Selznick – as in the son-in law-also rises – needed a success now that he had joined MGM. Joan Crawford needed a hit after a few flops. The outcome was Dancing Lady – a musical with a plethora of non-musical stars, including Clark Gable and Franchot Tone, the debut of the Three Stooges. some weak songs, an uncredited performance near the end from Nelson Eddy about the “Rhythm of the Day”, and about 5 minutes of Fred Astaire, appearing as himself before he took up his contract with RKO.
It was a fairly obvious copy of 42nd Street, with Clark Gable showing more than a mere trace of the manic quality of Warner Baxter as a legendary Broadway producer, but they lacked a choreographer with the stylistic brio of Busby Berkeley. There are some overhead camera angles but nothing as extraordinarily imaginative nor as kaleidoscopic as in the mind of Berkeley. The greatest flight of fancy is to take Astaire and Crawford on a magic carpet ride from 1930s Broadway to Bavaria, where they do a number dressed in lederhosen, with lots of beer glasses in the background – and this was during Prohibition.
It might have made a better picture if it had not been a musical. Crawford’s dancing was limited and she had very little singing voice. It was actually quite an effective pre-Code drama about the socio-economics of putting on a show. Franchot Tone is a rich man who bankrolls the show as a way of getting into the affections of Joan Crawford by forcing her into the cast with his financial muscle. Then, on a whim, so that the show has to fold and so she cannot make it as a dancer – hence has to marry him – he withdraws his backing. The script is very strong on the social injustice of this, how it puts 100 people out of a job. But at least, neither Tone nor Gable had to sing and dance.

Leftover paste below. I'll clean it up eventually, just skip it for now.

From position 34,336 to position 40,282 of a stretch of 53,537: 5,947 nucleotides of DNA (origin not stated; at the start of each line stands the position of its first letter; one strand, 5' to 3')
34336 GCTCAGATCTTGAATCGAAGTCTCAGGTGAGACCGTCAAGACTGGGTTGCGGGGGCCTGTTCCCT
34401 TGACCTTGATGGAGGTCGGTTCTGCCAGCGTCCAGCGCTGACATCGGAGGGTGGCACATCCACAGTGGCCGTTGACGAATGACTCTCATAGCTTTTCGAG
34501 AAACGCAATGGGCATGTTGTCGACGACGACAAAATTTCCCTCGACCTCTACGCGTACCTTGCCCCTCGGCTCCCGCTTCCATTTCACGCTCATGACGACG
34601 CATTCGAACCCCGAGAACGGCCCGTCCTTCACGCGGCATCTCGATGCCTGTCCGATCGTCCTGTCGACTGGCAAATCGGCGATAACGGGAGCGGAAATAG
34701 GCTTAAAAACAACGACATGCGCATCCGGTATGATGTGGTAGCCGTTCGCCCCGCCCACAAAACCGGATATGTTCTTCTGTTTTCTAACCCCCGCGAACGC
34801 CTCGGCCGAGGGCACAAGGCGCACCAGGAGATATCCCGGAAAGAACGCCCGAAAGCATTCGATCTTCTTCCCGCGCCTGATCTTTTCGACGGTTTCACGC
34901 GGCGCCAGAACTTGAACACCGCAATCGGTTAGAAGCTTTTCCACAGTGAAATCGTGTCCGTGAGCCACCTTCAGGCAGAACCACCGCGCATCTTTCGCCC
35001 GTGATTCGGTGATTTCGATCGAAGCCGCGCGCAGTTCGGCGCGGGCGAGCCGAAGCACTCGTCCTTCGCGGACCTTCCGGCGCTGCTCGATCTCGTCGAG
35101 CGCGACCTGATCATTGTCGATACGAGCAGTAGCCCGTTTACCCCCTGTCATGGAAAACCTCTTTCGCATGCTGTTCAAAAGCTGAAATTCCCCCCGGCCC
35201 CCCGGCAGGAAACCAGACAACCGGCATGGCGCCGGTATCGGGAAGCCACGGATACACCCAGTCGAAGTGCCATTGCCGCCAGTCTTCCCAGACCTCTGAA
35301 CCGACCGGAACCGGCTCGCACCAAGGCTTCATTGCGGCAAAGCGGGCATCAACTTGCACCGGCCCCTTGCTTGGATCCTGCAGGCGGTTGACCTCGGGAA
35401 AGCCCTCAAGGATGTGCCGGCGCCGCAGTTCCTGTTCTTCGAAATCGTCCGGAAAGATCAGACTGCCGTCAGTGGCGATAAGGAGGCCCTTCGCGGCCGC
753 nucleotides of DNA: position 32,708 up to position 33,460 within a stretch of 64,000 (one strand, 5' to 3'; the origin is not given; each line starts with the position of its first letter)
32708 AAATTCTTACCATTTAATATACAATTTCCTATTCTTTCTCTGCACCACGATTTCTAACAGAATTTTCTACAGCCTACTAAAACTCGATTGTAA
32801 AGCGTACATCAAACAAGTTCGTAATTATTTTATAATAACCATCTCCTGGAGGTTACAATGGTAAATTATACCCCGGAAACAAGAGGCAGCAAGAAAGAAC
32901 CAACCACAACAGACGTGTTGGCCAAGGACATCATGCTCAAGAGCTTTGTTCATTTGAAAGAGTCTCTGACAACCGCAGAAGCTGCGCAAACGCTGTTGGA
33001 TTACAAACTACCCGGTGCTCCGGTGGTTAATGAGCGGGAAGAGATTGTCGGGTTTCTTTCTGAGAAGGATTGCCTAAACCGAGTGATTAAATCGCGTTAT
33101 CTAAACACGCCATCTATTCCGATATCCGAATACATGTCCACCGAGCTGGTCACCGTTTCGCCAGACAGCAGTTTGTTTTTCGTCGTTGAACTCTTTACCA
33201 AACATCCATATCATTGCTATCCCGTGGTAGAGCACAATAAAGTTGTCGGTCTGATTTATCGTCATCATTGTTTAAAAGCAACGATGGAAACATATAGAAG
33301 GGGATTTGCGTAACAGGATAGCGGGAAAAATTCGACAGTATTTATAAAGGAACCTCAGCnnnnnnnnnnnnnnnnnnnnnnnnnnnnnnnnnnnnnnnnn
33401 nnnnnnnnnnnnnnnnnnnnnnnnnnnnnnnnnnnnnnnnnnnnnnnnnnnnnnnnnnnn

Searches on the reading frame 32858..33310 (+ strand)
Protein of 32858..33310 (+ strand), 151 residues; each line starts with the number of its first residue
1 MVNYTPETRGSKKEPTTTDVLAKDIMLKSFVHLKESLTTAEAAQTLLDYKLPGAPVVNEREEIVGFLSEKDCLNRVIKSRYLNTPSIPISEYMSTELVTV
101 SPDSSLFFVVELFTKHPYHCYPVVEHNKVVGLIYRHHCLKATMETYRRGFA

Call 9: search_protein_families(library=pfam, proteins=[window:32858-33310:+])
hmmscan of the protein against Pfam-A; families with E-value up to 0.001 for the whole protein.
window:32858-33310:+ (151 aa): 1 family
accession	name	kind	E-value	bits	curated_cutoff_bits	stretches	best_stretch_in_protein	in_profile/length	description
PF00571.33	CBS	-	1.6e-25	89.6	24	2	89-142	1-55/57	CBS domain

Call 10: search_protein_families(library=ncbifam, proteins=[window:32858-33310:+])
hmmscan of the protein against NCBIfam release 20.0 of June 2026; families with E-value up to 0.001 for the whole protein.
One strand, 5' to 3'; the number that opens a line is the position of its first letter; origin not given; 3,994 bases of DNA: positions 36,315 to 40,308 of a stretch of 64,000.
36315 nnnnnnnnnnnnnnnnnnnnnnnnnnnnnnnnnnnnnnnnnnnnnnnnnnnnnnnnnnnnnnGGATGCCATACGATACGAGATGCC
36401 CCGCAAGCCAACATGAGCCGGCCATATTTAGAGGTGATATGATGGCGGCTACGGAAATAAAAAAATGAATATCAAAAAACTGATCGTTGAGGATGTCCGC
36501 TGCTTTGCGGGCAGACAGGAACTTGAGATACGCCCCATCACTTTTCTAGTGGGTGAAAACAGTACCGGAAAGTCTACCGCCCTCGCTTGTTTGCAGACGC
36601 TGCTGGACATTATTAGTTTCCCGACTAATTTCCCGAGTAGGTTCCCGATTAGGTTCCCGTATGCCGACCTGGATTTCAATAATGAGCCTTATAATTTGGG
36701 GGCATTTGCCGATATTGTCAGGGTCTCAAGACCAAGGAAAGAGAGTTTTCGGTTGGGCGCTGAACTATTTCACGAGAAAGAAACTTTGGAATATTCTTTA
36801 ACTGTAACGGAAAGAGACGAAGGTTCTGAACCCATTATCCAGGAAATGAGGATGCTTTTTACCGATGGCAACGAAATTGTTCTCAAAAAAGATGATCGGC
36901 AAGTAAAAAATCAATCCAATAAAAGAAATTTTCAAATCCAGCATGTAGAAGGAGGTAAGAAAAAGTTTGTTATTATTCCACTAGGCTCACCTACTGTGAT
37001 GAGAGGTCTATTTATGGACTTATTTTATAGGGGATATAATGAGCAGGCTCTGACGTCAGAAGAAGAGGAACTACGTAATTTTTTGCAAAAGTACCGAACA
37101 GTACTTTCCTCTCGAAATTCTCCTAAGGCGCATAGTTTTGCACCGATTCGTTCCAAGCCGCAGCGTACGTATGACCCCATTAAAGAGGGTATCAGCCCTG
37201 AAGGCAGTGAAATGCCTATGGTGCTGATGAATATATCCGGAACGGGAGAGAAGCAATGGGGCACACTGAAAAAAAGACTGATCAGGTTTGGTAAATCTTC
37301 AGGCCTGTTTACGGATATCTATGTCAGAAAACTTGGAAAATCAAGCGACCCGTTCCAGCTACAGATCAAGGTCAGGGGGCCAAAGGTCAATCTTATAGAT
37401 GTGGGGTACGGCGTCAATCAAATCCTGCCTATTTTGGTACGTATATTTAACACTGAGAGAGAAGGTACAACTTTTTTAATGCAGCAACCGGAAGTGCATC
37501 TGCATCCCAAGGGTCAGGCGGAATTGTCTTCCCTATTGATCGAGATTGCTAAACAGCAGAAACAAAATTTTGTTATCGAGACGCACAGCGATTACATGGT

The score only contained one standard, Everything I have is Yours, which only became a hit years later, when Billy Eckstein picked it up. The rest is very poor. In the few days before he joined RKO, Astaire is, simply, himself. Asked by Gable – “now Freddy, take her through it” – he saunters over to Crawford in his characteristic way, asks the pianist for a pick-up and leads her into a tap dance to Dancing Lady. Unfortunately, she gets cramp and is unable to complete the number. The next time we see him is at the end, in white tie and tails, dancing on an art deco set with her to The Gang’s All Here, followed by the excursus into lederhosen. What a misuse of his abilities!
The art deco sets are glorious. there is a great montage near the start of the feet of Gable as he tries to get away from the feet of Crawford who is importuning him for a part in his show. The Three Stooges on their first outing were as idiotic and violent as ever – their humour consisted simply of hitting each other as often as possible.